September 11, 2017
Grouchy, greedy and constipated: nobody could accuse Stephen Frears of kowtowing with his portrayal of Queen Victoria in his new film Victoria & Abdul, which premiered in Venice last week.
The director, who won a string of awards for The Queen, his 2006 depiction of Queen Elizabeth II in turmoil at the time of Princess Diana’s death, returns to royal questions in a tale of the current British monarch’s great, great grandmother’s friendship with a young Indian Muslim, Abdul Karim, in the final years of her long reign.
Set at a time when the British Empire was at its peak and India was its ‘Jewel in the Crown’, Frears’ script lampoons the pomposity, arrogance and ignorance of the Imperial age.
But, he says, the convention-defying, cross-cultural relationship at its heart has resonance today, when Britain and India’s relationship has been transformed but racism and Islamophobia lingers.
Abdul, played by Ali Fazal, is an Indian Muslim prison clerk picked out, on the strength of his height and Victoria’s liking for tall men, to be sent to London in 1887 to present the queen with a gold Mughal coin as part of celebrations to mark her golden jubilee.
It is supposed to be a fleeting visit on which, he is repeatedly told, he must above all avoid looking directly at Victoria, played by Judi Dench 20 years after her first turn as Victoria in Mrs Brown.
It is an instruction Abdul flouts, and having caught the sovereign’s eye he is soon ensconced in the royal household, to the fury of her son Bertie, the future Edward VII, and a toadying clutch of buttoned-up courtiers and ladies-in-waiting who surround and stifle the monarch.
Quran and Poetry
Indian actor Ali Fazal said he had delved into history books to get a grasp of Abdul’s unique experience.
“That time was so different and so essential to this fantastical little world that these two created at the middle of this massive British Empire,” he said.
“The important thing was that we more or less humanised that era where there was protocol, there was racism and everything that we are still dealing with now.”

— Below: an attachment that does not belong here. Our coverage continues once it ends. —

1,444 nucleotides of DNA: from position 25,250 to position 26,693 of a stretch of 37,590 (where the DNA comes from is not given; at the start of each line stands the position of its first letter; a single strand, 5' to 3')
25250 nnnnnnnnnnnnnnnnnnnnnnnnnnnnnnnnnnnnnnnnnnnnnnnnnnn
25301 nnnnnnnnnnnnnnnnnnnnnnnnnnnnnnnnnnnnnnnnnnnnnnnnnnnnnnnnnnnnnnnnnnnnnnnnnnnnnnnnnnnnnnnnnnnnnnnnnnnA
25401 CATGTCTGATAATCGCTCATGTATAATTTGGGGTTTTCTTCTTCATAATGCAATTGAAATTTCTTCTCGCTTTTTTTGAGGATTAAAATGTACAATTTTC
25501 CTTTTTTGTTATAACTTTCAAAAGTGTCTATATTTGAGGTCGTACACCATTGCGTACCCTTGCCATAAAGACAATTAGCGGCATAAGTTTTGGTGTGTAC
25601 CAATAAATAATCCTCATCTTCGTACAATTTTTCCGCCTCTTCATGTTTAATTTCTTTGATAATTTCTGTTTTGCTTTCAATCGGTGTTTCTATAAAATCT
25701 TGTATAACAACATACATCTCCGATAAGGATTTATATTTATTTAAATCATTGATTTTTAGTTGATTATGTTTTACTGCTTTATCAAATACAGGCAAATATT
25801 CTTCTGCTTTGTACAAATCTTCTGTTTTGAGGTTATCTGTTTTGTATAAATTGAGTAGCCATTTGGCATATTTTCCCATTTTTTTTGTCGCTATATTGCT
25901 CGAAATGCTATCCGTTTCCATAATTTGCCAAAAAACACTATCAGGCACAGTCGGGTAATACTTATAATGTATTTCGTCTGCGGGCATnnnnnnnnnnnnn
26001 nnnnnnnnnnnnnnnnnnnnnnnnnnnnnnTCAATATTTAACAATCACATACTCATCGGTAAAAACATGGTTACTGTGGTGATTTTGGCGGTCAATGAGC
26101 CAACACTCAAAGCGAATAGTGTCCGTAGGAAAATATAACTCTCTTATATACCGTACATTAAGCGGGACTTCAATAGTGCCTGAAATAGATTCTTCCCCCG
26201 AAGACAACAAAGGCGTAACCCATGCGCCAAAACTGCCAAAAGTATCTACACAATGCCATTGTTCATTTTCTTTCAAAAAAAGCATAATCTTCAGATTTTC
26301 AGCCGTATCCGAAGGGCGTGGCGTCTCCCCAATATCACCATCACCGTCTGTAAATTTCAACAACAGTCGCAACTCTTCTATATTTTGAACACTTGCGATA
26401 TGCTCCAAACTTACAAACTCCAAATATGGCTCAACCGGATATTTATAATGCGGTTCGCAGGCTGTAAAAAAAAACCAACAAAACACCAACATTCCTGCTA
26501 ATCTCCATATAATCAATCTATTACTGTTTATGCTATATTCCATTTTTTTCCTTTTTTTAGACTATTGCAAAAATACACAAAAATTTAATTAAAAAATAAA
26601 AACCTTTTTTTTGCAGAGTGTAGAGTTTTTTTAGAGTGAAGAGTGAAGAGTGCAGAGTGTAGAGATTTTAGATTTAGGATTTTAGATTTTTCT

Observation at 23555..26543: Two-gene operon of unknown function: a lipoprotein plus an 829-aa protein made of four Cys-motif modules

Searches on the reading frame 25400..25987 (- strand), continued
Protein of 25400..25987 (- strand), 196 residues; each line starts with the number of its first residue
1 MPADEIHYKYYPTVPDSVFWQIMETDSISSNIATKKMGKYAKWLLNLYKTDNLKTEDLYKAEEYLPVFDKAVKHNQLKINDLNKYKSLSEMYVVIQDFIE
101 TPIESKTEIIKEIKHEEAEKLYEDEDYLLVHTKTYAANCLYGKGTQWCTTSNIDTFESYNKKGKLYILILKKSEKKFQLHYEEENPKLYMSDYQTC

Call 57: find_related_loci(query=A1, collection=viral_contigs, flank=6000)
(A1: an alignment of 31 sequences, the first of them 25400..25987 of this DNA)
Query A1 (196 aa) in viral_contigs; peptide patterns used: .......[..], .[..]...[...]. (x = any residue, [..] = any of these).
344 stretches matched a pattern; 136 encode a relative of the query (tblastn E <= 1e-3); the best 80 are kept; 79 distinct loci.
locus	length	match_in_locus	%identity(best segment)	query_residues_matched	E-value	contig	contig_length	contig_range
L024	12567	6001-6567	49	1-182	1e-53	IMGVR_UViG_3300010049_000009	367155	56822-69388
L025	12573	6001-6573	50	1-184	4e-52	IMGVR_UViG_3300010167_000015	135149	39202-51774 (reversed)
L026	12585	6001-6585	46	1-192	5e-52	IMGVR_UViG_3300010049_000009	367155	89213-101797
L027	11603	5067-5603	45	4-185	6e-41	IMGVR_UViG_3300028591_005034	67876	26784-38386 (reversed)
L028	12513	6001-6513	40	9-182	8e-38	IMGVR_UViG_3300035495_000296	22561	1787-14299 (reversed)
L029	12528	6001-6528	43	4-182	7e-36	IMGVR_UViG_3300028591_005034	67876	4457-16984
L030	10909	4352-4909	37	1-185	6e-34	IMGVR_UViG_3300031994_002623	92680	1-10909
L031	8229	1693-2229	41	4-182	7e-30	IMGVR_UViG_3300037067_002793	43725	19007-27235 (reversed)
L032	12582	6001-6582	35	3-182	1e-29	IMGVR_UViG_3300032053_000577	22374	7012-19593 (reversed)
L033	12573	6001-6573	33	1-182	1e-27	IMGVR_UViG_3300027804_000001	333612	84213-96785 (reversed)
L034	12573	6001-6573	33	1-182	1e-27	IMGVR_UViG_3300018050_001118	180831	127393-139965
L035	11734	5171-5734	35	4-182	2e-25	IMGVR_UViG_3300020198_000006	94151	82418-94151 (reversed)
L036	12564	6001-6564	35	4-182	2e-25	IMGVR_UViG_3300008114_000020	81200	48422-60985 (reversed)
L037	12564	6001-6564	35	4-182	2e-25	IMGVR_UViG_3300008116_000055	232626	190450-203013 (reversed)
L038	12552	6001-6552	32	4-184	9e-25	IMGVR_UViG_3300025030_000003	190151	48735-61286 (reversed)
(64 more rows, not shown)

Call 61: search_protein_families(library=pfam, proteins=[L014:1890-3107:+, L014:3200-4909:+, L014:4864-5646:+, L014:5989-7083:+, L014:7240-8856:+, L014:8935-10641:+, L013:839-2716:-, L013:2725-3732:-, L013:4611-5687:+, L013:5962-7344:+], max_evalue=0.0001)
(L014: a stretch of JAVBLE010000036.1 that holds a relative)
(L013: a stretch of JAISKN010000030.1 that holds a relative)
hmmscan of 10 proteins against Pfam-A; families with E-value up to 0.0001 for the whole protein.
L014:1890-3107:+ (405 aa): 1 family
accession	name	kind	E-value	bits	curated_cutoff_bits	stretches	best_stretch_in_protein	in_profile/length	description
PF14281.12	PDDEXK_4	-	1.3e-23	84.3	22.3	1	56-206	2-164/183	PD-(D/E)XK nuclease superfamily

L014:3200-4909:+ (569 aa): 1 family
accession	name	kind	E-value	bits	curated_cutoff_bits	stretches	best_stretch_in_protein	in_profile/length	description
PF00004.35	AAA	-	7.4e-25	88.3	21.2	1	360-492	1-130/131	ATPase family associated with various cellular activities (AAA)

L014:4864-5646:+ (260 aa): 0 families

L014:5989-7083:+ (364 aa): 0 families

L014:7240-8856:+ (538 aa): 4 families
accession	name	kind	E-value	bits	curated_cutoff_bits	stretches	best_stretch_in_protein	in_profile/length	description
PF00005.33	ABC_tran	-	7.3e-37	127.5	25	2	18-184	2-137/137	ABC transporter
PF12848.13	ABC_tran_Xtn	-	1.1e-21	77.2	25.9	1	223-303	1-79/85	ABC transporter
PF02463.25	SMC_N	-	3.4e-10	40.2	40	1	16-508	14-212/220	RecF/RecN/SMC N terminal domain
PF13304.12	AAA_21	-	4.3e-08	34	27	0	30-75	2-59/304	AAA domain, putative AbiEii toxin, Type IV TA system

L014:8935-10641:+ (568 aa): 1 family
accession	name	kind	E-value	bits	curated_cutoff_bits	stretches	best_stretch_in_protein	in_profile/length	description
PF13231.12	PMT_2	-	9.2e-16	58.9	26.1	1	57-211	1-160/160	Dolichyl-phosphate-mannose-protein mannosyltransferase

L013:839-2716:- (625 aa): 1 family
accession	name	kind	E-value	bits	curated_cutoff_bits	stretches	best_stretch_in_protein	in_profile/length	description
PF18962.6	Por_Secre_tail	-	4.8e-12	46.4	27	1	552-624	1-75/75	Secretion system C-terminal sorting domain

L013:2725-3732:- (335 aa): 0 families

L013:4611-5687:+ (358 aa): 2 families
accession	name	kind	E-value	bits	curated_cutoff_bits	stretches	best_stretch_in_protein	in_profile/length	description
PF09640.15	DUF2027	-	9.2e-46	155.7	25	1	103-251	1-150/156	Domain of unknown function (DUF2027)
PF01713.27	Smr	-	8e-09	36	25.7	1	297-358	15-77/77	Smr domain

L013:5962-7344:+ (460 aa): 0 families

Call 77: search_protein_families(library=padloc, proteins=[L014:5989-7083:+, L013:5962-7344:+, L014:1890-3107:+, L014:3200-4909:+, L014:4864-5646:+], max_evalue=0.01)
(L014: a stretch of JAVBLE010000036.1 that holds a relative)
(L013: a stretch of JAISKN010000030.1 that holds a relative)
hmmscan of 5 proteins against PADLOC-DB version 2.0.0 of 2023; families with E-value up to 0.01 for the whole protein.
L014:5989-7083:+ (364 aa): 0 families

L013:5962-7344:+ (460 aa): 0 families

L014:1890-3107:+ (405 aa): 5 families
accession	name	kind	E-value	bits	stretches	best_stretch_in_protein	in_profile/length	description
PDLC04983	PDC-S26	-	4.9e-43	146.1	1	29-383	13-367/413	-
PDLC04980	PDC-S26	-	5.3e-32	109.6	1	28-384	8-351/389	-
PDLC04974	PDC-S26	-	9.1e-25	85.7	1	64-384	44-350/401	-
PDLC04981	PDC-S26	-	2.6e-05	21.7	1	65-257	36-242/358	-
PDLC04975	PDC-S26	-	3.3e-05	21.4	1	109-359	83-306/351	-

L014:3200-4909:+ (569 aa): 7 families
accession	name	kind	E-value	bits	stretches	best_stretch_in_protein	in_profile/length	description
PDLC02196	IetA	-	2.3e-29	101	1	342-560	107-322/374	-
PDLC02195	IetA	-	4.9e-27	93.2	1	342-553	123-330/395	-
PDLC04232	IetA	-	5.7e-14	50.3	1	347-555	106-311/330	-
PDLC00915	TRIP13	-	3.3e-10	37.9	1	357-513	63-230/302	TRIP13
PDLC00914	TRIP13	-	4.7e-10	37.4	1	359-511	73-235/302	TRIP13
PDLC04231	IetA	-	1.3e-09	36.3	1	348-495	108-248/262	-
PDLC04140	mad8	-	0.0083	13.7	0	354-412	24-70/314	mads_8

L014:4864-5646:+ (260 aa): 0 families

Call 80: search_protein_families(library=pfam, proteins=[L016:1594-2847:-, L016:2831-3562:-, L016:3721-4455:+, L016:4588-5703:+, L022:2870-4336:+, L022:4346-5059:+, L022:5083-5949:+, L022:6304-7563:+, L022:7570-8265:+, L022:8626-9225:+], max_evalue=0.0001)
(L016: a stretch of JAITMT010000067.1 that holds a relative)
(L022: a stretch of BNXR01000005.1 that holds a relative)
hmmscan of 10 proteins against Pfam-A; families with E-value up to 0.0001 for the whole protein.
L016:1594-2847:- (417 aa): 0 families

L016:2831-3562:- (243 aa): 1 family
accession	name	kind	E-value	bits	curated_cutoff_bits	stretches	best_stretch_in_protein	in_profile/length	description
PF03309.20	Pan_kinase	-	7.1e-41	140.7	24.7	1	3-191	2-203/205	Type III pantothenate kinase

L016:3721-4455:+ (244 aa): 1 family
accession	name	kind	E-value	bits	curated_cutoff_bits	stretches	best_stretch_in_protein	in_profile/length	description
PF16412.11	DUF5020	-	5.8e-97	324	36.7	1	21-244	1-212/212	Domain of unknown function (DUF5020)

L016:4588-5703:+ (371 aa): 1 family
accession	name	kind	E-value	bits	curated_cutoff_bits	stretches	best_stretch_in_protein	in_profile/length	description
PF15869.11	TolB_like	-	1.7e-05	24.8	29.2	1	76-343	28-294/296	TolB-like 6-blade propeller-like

The Victoria-Abdul first encounters is frail and unhappy, a morbidly obese compulsive eater who is incapable of getting through her wolfed-down meals without smearing food across her face.
“I’m so lonely, everyone I’ve really loved has died and I just go on and on,” she tells her new confidant, 30 years after the death of her husband, Albert, and four years after her later-life companion, Scottish gamekeeper John Brown, passed away.
Soon though she has recovered a glint in her eye as Abdul’s presence gives her a new lease of life.
Judi Dench said the offer to play Victoria again had been an “irresistible proposition”.
“It is very, very complex her attitude to Abdul: not just a feeling of love, but the delight of being relaxed with someone without anyone around or any standing on ceremony.”
Victoria and Abdul’s bond strengthens as he teaches her Urdu and introduces her to the Quran and Indian poetry.
By this time the scandalised royal household is in open revolt, with the irascible Bertie (Eddie Izzard), playing chief mutineer, even threatening to have his mother certified insane.
Victoria stands her ground but with his protector ailing, it is clear Abdul’s return to India is only a matter of time.
Abdul’s story, and the remarkable fact that Victoria, who initially knew so little of India she had to ask him to describe a mango, learnt sufficient Urdu to write letters in it, went untold for over a century, largely because of the efforts Bertie went to destroy all evidence of it.
Traces survived however and some historical detective work by journalist Shrabani Basu brought the story back to life.
Her book, Victoria and Abdul: The True Story of the Queen’s Closest Confidant, was written after she discovered 13 of Victoria’s journals that, because they had been written in the Urdu Abdul had taught her, had been overlooked by British historians.
She then tracked down, via a nephew of Karim’s in Karachi, a diary that he had kept as well as some surviving correspondence between the two that had lain forgotten in the vaults of the Royal Archives.
The letters confirmed the degree of intimacy between the young man and the dying monarch.
Invariably sprinkled liberally with kisses, Victoria describes her protégé in one as a ‘true friend’.
Movie Stats. and Critic Reviews
IMDB: Popularity 233 (up 159%)
Rotten Tomatoes: 89% want to watch this movie
“A satisfyingly sweet confection which will find, and please, its audience.” – Julian Wood, FILMINK (Australia)
“Stephen Frears knows how to keep the culture-clash comedy bright and sprightly, and Lee Hall has written a script which can be charming fun while having a few digs at racism and snobbery along the way.” – Nicholas Barber, BBC.com
“The royal performance by Judi Dench as Queen Victoria is the crowning glory of the film.” – Andrew L. Urban, Urban Cinefile
Watch the trailer below:
Victoria and Abdul releases across cinemas in the UAE on Thursday, September 14.
Sources: Gulf News (Tabloid), Malaymail Online, IMDB and Rotten Tomatoes